In The Doghouse


I didn’t want to leave Casa Madrid. Diana told me tales of a German guy named Matheus who spent 2 months there and I envisioned myself spending the rest of my life swinging in the hammock, reading books, drinking beer and practising Spanish. And so, it was for that exact reason that I had to leave. I cooked Diana and Isabella a thank you meal of makeshift carbonara (ain’t easy to find bacon on a Sunday in Bolivar) and regretfully pulled myself away from their tractor beam and back onto the saddle.

On the way to Tulua


I worked my way down to Tulua, where Mario my erstwhile lunch companion lived. He’d mentioned perhaps meeting up again, but as soon as I entered Tulua I wanted to leave. Cities are the enemy of cycle tourists and, while small, Tulua was no exception. Too much traffic, too many people, too easy to get lost.I grabbed a cheap lunch and got out of dodge.

Riding the Pan-American Highway


All Roads Lead to Jonathan

Just outside of Buga I picked up another puncture. Despite patching it up, the tyre was still leaking a tiny bit of air so I made my way to a local bicicleteria to get it sorted. While making small talk one of mechanics mentioned a local bike touring friend who might be able to put me up. That morning, while browsing Couchsurfing I’d happened upon a bike tourer from Buga named Jonathan and sent him a hopeful couch request which he hadn’t replied to. As it turned out the mechanic’s friend was the very same guy. He tried to call him but couldn’t get through and recommended I try the fire station instead. Fire stations are renowned for giving shelter to bike tourers in South America so I thought I’d give it a shot.


The fireman at the gate didn’t offer me floor space or a bunk as I’d hoped but he said he’d call a friend. Guess who? That’s right: Jonathan. He couldn’t get through either (it seemed me and Jonathan were destined to pass like ships in the night) but said his chum, Walter, who owned a doggy daycare centre could definitely help me out. An hour later Walter showed up and we loaded the bike into his station wagon and set off for planet dog.

Walter the dog whisperer


At the entrance to the daycare he had a kind of airlock-style perimeter, that I will henceforth refer to as the dog-lock, to prevent a mass jailbreak. Getting out of the car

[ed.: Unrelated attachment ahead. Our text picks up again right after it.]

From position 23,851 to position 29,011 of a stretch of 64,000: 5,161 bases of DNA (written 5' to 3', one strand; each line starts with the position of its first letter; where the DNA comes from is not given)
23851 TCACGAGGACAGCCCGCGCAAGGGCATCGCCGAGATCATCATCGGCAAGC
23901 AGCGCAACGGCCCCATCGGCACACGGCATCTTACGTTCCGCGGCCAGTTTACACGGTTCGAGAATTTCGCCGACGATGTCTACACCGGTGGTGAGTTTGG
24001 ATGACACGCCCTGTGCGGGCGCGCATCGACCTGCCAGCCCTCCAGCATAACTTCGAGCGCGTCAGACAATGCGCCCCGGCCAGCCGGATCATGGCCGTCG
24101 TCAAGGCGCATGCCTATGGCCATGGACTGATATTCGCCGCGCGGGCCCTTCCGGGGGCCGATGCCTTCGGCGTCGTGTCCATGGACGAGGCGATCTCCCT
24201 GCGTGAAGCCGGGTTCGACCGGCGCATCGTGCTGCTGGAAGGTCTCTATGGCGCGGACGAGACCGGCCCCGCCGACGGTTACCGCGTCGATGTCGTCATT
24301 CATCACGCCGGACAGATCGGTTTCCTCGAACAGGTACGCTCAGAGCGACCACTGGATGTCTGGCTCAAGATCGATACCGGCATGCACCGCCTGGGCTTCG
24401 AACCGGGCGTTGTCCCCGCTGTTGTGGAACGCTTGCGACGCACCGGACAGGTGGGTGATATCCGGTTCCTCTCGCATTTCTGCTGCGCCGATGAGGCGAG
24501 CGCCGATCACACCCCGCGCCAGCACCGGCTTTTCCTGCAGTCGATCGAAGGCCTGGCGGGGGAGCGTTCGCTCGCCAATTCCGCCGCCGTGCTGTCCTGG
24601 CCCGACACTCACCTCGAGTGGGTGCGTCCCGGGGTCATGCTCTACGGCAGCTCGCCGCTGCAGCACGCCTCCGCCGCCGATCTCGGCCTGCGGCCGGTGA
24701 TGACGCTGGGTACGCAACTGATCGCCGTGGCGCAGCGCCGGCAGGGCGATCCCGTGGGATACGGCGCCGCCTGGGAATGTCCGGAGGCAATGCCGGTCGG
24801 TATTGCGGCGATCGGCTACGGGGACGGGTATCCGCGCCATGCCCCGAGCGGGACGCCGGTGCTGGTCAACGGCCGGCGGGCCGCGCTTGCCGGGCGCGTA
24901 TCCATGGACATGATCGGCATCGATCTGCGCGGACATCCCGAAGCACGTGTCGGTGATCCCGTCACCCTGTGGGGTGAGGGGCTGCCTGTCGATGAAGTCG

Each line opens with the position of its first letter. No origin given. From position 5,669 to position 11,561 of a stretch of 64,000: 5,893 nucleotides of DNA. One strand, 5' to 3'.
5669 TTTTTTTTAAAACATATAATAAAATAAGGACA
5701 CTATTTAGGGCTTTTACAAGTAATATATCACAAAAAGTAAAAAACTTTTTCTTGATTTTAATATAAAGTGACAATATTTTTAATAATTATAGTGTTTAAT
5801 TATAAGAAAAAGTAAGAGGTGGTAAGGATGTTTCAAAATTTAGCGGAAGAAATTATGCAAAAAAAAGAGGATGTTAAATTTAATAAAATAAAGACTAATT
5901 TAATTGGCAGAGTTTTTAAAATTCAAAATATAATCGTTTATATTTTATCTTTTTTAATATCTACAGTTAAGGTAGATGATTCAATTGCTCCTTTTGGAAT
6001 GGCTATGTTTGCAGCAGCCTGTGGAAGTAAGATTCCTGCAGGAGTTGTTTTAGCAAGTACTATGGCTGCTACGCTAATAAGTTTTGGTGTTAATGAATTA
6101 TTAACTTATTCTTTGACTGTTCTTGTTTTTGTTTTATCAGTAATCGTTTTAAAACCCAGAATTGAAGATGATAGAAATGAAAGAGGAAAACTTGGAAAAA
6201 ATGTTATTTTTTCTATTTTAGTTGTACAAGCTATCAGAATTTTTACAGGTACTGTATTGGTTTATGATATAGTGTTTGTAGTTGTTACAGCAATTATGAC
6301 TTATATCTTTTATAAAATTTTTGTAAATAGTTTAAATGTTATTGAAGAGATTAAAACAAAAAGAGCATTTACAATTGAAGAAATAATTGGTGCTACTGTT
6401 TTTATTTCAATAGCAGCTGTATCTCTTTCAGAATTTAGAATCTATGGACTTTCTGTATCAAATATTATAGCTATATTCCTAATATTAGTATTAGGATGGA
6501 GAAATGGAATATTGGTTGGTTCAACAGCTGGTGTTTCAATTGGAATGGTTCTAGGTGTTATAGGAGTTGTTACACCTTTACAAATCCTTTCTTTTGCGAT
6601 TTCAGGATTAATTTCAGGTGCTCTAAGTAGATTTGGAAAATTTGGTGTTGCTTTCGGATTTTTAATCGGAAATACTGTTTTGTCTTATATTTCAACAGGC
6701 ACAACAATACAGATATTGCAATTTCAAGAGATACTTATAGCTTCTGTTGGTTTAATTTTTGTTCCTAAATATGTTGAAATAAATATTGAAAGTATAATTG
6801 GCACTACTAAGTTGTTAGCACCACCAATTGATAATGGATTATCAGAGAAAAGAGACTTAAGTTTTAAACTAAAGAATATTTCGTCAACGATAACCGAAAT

was like a scene from The Walking Dead except instead of zombies there was a relentless horde of mongrels rattling against the walls of the pen. It was great.


As it was the end of the day Walter had to make a delivery, returning all the daytime mutts back to their owners. His wife would call out the name of an individual dog and somehow, in spite of the utter imbroglio of fur and barking, that dog would find its way through a gap in the dog-lock and into the station wagon. Organized chaos at its best.

On top of running the daycare Walter and his wife have 11 dogs of their own and 2 young daughters. To put it mildly things get…a little chaotic

There were two Argentinian bike tourers also staying at the daycare but they were still out on a day trip when I arrived. As I made myself comfortable the doorbell rang and, assuming it was the Argentinians I went to let them in and introduce myself.

But no.

It wasn’t the Argentinians.

It was only bloody JONATHAN!

The famous Jonathan

He turned out to be a friend of the family and a thoroughly decent bloke  to boot. Furthermore, having spent a year and a half traversing the continent on bike, he had a ton of useful tips for me. At the moment he’s in the process of sorting out his own casa de ciclistas where travellers on 2 wheels can stop by for a few nights free of charge. In a strange twist of fate (or the bike touring scene in Colombia really is that small) he instantly recognised my bike and knew the whole story behind it. Apparently a French cyclist had got injured and been forced to leave it behind in Medellin, never to return. It seems I got a very good deal and bikes of this ilk are like gold dust out here.

The Argentinian guys, Pedro and Fermin, showed up and the whole gang of us crammed in the back of the station wagon like the dogs that preceded us and went out for pizza and juice in Buga.

Next stop: through the Valle de Cauca to Santiago and Popayan

Tunes: The Menzingers – After The Party, Julien Baker – Sprained Ankle

Reads: George Macdonald Fraser – Quartered Safe Out Here

Route: Bolivar – Tulua – Buga

2 thoughts on “In The Doghouse

  1. DIANA ISABEL March 3, 2017 / 2:07 pm

    Hola, saludando y esperando que su recorrido cada día vaya mejor, Bendiciones y que disfrute como siempre se ve que lo hace. Saludos desde Casa Madrid


    • genericpie March 4, 2017 / 11:58 pm

      Hola! Mil gracias por su amabilidad y dejarme quedarme en su casa tan chevere. Espero que pueda visitar otra vez algún dia!
      Un abrazo.


Leave a Reply

Fill in your details below or click an icon to log in: Logo

You are commenting using your account. Log Out /  Change )

Facebook photo

You are commenting using your Facebook account. Log Out /  Change )

Connecting to %s